From the creative commons, for non-commercial use, posted by Ashelia
The above picture was posted on The Elephant Words website under the title "Mother and Child at Sunset" and inspired me to write the following:
He didn’t like it. Just like his mother before him, he didn’t like it one tiny little bit. In fact he woke up in the middle of the night, calling out, insistently:
“Mummy, Mummy – they’re in my bed. They’re wriggling and squirming.”
The mother got out of bed, yawned and in a resigned way, pulled her dressing gown on. She knew that she’d have a disturbed night, even before she’d gone to bed. It had been a gloriously sunny day, the day before, and her husband said that they should spend it at the beach – so the reaction from her boy was to be expected. A long, hot day at the beach and ever was it thus.
But it had been a good day. It had started early and ended late. They’d found a quiet spot on a beach that was really only ever visited by locals ... not like the main beaches which were swarmed upon by the hoarding masses of tourists displaying their bright white bodies with patches of lobster red sunburn in too little inappropriate clothing. This was a beach frequented by seaside dwelling people who knew about keeping covered up and who liberally rubbed SPF30 into their sensibly tanned skins. These were the people who although didn’t know one another, were at least familiar with each other as they came to that same beach year after year. It was a beach that had, she thought, a sense of community. Children who’d seen each other the year before made bee-lines for each other this year and resumed their sandcastle building where they’d left off. This was a beach where you could catch the eye of someone sitting not too far away and nod and point at one’s towels knowing that they would be watched over whilst one went to the loo or to buy an ice-cream or to swim in the sea.
They were keen on swimming – all three of them. The husband was a strong swimmer – the type of swimmer who could frighten other swimmers by diving into a pool, only to emerge after having spent two whole lengths under water. The mother could swim slowly but for quite a long time – it was nothing for her to swim 20 lengths and the boy had taken to the water from a very young age and was, now that he was growing up, quite a competent little swimmer. They all loved the pool; they all liked the beach but only the husband loved the sea.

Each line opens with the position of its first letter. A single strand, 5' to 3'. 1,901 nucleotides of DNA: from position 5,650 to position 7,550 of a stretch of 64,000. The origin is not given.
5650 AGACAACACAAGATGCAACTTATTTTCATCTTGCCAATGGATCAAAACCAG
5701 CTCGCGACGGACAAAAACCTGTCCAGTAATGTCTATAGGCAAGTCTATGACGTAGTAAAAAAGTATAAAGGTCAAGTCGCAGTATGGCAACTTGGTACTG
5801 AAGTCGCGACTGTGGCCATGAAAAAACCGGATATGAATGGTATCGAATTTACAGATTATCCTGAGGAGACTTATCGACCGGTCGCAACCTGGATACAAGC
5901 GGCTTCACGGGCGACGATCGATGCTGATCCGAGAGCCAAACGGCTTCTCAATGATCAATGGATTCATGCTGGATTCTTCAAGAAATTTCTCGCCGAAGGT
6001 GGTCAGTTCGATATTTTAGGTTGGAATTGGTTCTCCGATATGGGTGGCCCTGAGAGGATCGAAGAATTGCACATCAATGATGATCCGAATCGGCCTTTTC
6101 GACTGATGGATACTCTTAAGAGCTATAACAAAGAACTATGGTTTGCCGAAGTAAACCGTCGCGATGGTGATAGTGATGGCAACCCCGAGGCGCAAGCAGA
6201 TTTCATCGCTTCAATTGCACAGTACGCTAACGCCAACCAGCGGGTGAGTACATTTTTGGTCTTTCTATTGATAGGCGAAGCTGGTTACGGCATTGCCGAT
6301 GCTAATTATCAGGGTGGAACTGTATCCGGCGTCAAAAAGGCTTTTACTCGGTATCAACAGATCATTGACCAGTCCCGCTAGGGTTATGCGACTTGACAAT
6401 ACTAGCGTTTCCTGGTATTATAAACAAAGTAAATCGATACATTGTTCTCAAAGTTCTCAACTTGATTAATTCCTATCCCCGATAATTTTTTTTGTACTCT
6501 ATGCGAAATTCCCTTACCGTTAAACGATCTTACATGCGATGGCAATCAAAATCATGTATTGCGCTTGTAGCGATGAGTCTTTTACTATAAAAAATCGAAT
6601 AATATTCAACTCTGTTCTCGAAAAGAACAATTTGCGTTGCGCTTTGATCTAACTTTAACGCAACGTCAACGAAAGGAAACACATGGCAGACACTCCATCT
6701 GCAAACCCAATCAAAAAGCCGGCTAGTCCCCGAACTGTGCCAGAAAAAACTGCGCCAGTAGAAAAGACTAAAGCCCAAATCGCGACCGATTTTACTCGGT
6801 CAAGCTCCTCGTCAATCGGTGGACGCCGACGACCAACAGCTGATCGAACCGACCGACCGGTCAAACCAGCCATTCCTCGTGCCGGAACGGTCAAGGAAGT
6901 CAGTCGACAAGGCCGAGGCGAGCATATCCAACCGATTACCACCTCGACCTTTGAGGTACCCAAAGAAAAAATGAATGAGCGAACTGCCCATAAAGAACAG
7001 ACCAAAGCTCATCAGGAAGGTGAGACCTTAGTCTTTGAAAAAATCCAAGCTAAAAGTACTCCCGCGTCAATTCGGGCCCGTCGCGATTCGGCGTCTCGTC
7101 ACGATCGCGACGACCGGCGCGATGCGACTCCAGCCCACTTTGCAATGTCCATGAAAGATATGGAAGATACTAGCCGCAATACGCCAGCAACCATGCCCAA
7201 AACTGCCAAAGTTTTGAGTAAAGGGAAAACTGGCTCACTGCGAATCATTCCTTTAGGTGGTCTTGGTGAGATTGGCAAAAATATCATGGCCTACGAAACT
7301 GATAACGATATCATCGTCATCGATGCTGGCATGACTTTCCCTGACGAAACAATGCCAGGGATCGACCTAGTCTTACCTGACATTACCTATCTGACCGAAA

The mother was determined that her boy would know how to stay safe in the water and had taken him for swimming lessons from when he was really very young. And they’d been to the beach from the time he was one year old. She used to leave it to her husband to wade, waist deep into the water while she watched his strong arms envelop the happily squealing boy as he’d carry him into the cold sea. And they’d come back out of the sea where she’d been waiting with two huge dry towels to wrap them up in and rub the salty water off them.
And they did - but her insides churned and she had to get a grip on herself or she’d have happily run back to their car. She didn’t show any signs to her boy of how she felt. And before much more could be thought, they were at the water’s edge and the assault on her feet began. The tide came in and as the under swell caught her feet, they were there – wriggling and squirming and making her feel that the earth was moving away from her and leaving her behind. And she felt faint but she didn’t let it show nor did she look at the grimacing boy standing next to her.
She was busy remembering her futile efforts at consoling a much younger crying boy whose little feet had also been at the water’s edge and whom she had held whilst he stood in the wobbly way that belongs to toddlers when they stand.
She knew that although she’d hidden her revulsion so well, her boy had discovered his very own.
So when her sleep was disturbed, she wasn’t altogether surprised. She’d gone past the age when she used to dream of the toe worms but she remembered the dream very well indeed. And even if she’d have forgotten it, it would be seasonally bought back to her, when her now much more grown-up boy cried out on summer nights after long days - like yesterday - at the beach,
“Mummy, Mummy, they’re here”.